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NFAA Easton Yankton
Archery Complex

800 Archery Lane
Yankton, SD 57078


Weekdays: 9am - 9pm
Saturday: 10am - 7pm
Sunday: 12pm - 7pm

Archery Tourneys Conclude

After days of preparation and competition, more than 600 archers competed for their place on the podium in the final day of international and national competitions Sunday at the National Field Archery Association (NFAA) Headquarters in Yankton.

The International Field Archery Association (IFAA) 2009 Bowhunter Championships, the NFAA 3-D Unmarked Championships and the First Dakota Bank Archery Classic all concluded Sunday.

“We've had several of these tournaments that are a lot bigger individually, but it's rare to see three big tournaments taking place together all at once,” said Bruce Cull, president of the NFAA. “It was a great thing to do and it worked out really well.”

The four-day IFAA Bowhunter Championships finished with American competitors winning gold medals in 20 of 47 divisions. Austrian archers also did well in the competition and will take home eight gold medals. And out of 11 South Africans who made the trip to Yankton, nine won medals.

Brookings native Don Iverson won first place in the Veteran Male Freestyle Limited Compound division. Iverson also won a gold when the competition was last held in the United States in 2001. He said he never would have dreamed of winning an international archery competition in his home state.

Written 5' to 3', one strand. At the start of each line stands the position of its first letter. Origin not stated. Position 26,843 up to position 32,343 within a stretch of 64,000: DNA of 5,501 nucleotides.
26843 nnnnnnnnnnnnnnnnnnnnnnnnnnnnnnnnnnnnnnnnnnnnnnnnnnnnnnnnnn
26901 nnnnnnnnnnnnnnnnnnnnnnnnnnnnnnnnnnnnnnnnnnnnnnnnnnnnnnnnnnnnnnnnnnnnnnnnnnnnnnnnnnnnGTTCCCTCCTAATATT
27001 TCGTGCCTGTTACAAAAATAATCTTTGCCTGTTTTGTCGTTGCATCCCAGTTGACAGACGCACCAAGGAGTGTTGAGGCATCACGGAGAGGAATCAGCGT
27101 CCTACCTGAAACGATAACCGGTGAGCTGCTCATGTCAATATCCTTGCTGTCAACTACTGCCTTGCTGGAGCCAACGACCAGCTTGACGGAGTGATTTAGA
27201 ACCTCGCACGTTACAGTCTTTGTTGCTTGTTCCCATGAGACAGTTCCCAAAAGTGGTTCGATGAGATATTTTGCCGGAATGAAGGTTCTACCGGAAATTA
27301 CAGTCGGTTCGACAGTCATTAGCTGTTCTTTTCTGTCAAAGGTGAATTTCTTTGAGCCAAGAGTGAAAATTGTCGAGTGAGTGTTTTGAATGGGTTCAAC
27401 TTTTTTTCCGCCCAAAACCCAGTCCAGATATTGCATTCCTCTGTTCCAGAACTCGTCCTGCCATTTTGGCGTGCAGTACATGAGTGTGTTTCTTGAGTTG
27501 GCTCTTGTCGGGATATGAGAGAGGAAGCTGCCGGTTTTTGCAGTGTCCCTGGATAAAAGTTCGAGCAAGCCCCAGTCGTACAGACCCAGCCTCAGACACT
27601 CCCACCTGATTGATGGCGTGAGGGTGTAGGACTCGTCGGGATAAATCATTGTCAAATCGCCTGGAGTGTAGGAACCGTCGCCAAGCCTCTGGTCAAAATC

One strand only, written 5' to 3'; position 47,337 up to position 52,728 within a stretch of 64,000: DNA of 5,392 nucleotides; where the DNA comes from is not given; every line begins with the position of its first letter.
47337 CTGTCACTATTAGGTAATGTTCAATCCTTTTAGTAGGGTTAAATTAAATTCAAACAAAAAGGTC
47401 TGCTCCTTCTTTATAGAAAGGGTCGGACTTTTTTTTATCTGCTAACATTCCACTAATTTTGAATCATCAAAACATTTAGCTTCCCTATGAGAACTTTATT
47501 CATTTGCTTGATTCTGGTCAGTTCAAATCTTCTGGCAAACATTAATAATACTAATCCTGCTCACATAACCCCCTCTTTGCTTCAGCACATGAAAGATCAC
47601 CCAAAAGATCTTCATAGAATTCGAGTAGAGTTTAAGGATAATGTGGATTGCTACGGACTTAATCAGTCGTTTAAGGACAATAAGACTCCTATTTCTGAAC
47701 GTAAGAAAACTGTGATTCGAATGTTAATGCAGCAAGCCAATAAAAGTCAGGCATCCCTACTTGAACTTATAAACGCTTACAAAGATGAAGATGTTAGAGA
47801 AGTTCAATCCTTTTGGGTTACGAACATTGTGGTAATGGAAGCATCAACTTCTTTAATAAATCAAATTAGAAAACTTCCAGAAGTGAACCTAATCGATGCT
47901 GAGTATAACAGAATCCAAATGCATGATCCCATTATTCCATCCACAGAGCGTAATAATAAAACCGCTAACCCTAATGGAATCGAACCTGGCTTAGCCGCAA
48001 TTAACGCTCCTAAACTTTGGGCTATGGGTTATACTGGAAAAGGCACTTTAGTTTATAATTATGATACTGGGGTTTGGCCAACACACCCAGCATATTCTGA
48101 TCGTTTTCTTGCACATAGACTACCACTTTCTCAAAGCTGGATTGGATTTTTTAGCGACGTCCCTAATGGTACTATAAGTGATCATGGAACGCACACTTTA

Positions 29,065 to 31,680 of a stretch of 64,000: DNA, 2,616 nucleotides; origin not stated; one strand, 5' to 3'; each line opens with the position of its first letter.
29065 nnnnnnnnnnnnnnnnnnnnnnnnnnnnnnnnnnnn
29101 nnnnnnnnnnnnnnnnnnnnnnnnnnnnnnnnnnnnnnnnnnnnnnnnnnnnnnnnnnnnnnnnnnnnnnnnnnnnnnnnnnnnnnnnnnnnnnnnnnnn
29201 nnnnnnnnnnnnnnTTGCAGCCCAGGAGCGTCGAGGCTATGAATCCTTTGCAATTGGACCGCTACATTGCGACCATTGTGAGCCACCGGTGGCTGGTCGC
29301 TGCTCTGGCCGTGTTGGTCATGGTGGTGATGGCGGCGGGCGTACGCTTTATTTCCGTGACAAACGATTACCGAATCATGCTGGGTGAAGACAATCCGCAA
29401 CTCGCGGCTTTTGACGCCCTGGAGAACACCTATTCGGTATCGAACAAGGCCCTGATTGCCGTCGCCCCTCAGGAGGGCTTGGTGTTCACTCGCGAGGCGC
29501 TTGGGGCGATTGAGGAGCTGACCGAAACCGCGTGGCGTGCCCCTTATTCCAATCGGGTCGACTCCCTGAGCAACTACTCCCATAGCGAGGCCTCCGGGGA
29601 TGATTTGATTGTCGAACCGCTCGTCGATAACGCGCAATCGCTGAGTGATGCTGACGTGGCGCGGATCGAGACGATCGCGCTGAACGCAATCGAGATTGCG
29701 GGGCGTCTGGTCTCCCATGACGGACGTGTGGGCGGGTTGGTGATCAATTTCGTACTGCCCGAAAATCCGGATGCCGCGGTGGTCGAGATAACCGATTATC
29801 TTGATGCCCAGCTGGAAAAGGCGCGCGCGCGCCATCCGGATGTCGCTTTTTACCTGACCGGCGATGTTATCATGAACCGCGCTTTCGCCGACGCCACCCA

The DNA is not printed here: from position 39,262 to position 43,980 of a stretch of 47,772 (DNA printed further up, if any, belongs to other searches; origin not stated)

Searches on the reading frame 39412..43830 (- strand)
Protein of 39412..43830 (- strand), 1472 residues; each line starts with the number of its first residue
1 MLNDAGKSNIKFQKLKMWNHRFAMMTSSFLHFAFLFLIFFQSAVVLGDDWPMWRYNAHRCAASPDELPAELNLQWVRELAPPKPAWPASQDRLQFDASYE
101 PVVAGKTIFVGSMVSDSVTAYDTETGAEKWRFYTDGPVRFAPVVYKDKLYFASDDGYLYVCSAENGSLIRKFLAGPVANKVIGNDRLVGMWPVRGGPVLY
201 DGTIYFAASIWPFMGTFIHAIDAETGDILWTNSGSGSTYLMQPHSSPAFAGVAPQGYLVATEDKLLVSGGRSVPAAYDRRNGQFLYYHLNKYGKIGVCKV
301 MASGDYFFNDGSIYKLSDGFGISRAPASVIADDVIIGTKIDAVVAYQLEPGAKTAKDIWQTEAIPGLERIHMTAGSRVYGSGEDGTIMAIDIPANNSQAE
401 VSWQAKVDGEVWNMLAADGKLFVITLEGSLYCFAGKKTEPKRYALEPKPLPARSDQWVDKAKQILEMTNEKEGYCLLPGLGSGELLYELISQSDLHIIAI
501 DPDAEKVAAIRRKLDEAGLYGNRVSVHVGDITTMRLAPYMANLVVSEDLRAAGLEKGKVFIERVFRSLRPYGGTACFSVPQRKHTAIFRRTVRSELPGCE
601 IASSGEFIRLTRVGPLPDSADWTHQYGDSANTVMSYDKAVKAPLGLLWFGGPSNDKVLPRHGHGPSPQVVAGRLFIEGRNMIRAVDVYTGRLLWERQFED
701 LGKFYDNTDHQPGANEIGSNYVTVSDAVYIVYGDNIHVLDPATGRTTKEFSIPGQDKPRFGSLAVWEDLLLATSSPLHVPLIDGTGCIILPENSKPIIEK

“I had hopes I'd do well when they announced the competition was going to be here,” said Iverson, who is 66 years old. “It's quite an experience and I hope to live long enough to shoot in another one.”

In one of the larger divisions, the Adult Male Longbow, Austria's Dietman Vorderegger defeated 15 other archers to win. It was his second world championship, to go along with a European championship.

In another division with 16 competitors, the Adult Male Freestyle Unlimited, Koos De Wet of South Africa claimed the title in his first international competition.

“Today was a tough day,” De Wet said. “We were pretty close together in the scores. The stiff competition lasted on through the day, and luckily I had a good day.”

De Wet said he wasn't surprised to see the South African contingent fare well in the international competition.

“I think South Africa as a whole really shot well,” De Wet said. “In bowhunting South Africa is pretty strong and we've had a lot of world champs in the past.”